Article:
--> ast year the editors of the American Heritage Dictionary released the long-awaited fourth edition of the American Heritage College Dictionary, and to mark the occasion they compiled a list titled "100 Words That Every High School Graduate Should Know." A senior editor of the dictionary, Steven Kleinedler, explained, "This list is a benchmark against which graduates—and those long out of high school—can measure themselves. If you are able to use these words correctly, you are likely to have a superior command of the language." The words have been printed on a poster, and I've had it taped to my wall for several months now.
In some ways the list is a curious one. A number of the words clearly draw on recent news (euro, reparation, impeach), but it isn't always clear why certain others were deemed urgent enough to make the cut (facetious, gauche, sanguine). There are numerous words involving science (gamete, kinetic, quasar), politics (enfranchise, gerrymander, loquacious), and publishing (bowdlerize, expurgate, plagiarize), but none involving religion (except nonsectarian). Lexicon is on the list, presumably ex officio.
The editors emphasize that the hundred words "are not meant to be exhaustive" (you'll definitely need a few others to get by), but I recently tried to describe current events with mainly the arsenal provided, and did surprisingly well. Corporate malfeasance was easy to conjure: "Fiduciary nihilism wrought incontrovertible pecuniary chicanery." The prospect of a war with Iraq by winter's end was not difficult to convey: "Before equinox, near ziggurat, omnipotent laissez-faire hegemony subjugates bellicose totalitarian." Even the saga of Trent Lott proved more or less manageable: "Unctuous hubris recapitulates antebellum paradigm in churlish kowtow to filibuster oligarchy."
The American Heritage list is something of a throwback. The first English lexicons were not zoological collections of all the specimens in a language but, rather, lists of especially hard words for the educated classes. They were the literary analogue of the manuals of behavior for young people of noble rank—a genre that runs from the medieval "Mirror of Princes" through George Washington's famous "Rules of Civility" to the vast prescriptive-pamphleteering industry of our own era.
"What Every American Needs to Know" was the subtitle of Cultural Literacy (1987), a work that has now been through several best-selling versions. Here, in a few hundred pages, E. D. Hirsch Jr. and his disciples sought to establish an entire taxonomy of core knowledge—the thousands of dates, names, facts, ideas, and expressions that an educated person can't be seen without: 1066, 1914, Tolstoy, Ellison, Giotto, Jack Sprat, "In the beginning," flapper, uncertainty principle, zeitgeist.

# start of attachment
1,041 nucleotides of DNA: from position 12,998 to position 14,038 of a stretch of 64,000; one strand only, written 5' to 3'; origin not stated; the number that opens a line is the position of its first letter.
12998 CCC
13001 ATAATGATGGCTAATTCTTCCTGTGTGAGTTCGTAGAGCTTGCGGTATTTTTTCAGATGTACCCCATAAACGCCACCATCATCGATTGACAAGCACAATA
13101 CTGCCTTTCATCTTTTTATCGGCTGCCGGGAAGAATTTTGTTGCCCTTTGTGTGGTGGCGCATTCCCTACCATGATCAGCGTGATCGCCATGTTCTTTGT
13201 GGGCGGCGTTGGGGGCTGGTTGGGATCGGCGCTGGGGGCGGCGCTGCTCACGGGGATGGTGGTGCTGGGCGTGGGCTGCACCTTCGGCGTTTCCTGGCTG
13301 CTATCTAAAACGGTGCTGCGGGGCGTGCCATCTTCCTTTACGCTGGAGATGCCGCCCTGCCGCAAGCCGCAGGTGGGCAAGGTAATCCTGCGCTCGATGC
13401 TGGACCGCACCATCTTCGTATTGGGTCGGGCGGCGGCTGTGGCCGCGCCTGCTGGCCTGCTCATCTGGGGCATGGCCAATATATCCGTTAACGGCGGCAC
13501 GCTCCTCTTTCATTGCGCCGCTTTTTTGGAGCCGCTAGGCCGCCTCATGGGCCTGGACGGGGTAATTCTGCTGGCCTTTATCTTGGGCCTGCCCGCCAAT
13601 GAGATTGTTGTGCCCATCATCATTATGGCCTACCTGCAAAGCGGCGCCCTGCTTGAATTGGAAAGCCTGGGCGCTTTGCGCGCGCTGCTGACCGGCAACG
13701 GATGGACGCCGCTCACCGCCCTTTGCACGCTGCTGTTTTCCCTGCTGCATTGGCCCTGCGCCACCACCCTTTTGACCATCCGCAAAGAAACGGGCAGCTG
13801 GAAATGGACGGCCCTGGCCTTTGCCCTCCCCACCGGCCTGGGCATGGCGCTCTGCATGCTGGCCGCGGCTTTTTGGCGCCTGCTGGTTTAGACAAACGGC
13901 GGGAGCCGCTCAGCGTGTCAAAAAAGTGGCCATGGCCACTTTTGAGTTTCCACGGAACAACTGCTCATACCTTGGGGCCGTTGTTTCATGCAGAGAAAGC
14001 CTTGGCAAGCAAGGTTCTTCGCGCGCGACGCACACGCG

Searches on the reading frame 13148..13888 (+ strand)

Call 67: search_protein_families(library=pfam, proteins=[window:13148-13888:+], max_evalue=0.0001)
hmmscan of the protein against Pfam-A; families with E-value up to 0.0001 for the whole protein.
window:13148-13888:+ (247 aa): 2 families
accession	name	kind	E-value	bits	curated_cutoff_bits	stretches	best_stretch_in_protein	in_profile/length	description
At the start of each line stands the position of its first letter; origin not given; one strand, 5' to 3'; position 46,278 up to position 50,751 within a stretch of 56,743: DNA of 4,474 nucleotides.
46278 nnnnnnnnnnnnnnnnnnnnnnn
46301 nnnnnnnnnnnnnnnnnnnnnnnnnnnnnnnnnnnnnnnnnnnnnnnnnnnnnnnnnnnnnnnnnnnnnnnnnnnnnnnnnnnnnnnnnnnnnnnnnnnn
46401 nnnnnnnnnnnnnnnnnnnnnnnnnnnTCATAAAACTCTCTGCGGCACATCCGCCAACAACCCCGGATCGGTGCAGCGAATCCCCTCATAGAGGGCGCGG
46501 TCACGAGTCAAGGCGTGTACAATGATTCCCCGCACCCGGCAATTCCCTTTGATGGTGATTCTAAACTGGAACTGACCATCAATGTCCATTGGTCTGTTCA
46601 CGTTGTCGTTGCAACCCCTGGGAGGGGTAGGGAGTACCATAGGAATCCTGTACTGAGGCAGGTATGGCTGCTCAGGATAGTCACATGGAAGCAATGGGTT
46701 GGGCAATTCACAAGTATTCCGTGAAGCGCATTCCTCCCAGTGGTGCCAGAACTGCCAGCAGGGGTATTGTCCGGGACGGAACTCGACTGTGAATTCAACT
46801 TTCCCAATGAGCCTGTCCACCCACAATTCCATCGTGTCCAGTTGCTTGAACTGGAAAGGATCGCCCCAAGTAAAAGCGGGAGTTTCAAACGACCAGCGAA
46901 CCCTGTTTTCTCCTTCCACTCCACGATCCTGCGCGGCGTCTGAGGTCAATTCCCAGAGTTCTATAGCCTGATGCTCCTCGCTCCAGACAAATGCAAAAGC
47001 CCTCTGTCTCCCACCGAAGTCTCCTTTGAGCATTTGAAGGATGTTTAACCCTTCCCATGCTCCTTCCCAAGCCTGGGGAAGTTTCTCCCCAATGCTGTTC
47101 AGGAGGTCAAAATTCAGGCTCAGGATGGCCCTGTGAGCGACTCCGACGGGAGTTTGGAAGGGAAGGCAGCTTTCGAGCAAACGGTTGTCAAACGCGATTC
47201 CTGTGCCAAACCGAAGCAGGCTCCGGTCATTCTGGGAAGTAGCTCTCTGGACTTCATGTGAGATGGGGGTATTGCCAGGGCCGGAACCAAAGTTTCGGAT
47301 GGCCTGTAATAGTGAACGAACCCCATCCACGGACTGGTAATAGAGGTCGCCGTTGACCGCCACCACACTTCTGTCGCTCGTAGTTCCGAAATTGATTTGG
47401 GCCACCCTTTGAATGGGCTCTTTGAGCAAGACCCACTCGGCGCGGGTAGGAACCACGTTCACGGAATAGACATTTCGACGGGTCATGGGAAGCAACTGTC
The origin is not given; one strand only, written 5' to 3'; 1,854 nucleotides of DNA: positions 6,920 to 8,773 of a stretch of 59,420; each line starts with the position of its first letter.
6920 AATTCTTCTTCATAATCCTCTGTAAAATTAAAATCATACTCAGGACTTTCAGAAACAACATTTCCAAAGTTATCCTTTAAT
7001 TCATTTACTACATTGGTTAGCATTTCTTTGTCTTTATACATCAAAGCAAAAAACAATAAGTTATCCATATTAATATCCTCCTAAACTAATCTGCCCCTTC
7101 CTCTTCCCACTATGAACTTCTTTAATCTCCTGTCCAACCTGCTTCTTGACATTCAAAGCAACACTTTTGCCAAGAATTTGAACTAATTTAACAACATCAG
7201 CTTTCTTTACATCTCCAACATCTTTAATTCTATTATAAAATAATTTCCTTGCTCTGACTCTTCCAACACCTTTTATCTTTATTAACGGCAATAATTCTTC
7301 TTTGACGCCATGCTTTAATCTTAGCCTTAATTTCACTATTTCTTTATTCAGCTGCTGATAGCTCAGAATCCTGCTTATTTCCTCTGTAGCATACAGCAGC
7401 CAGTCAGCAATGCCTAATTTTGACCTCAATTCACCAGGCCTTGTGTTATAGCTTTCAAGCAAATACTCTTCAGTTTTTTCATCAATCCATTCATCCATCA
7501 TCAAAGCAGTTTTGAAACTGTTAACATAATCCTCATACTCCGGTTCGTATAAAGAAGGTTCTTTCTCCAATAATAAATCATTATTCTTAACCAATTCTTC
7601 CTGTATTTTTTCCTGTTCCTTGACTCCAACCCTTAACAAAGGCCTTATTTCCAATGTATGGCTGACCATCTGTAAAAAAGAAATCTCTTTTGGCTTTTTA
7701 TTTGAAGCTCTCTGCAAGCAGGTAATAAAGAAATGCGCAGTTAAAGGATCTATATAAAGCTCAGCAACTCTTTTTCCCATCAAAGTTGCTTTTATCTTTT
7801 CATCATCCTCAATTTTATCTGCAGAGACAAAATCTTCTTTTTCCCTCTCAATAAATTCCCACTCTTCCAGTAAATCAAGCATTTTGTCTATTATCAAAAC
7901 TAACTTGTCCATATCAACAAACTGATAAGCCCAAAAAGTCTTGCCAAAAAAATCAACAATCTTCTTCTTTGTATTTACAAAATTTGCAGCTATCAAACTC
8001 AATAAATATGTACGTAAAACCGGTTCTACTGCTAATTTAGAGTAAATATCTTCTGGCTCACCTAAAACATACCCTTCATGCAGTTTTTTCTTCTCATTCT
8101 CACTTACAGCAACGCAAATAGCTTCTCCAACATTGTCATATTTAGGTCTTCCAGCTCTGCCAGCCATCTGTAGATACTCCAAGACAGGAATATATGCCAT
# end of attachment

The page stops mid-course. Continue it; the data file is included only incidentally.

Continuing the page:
Hirsch certainly knew his zeitgeist. Troll the Web for a few minutes and you'll quickly appreciate how vast a terrain "need to know" has become—far more extensive than any one person could ever hope to explore. "What every man needs to know about sex addiction and relationships." "What every librarian needs to know about the USA Patriot Act." "What every veterinarian needs to know about hamsters." "What every certified accountant needs to know about money laundering." "What every Muslim needs to know about Ramadan." "What every American needs to know about Hillary Rodham Clinton."
I must admit I hadn't previously been aware of what every parent needs to know about children and stress. ("Empower kids, even if it means giving them a misting bottle turned 'monster repellent' to spray under their beds.") Nor had I been aware of numerous other things, such as what every investor needs to know about doing business in Vietnam: "Do not accept a 'trust me' or 'no problem' in lieu of having the terms of the agreement clearly and unequivocally documented." Or what every lawyer needs to know about prenuptial agreements: "Advise against springing the agreement on the other party." Or what every Christian needs to know about sexual temptation: "The Bible has one basic remedy for sexual temptation: flee."
After a day of such stuff I came to appreciate the advice offered on a page devoted to what every freshman needs to know about high school: "Just don't worry about things. It won't help." Frankly, this need-to-know business is a little out of control. E. D. Hirsch's publisher ought to suggest that his next book be called You Don't Wanna Know, devoted to the thousands of things Americans would be wise to ignore (Chapter 1: Restaurant Kitchens; Chapter 2: The Operating Room ...).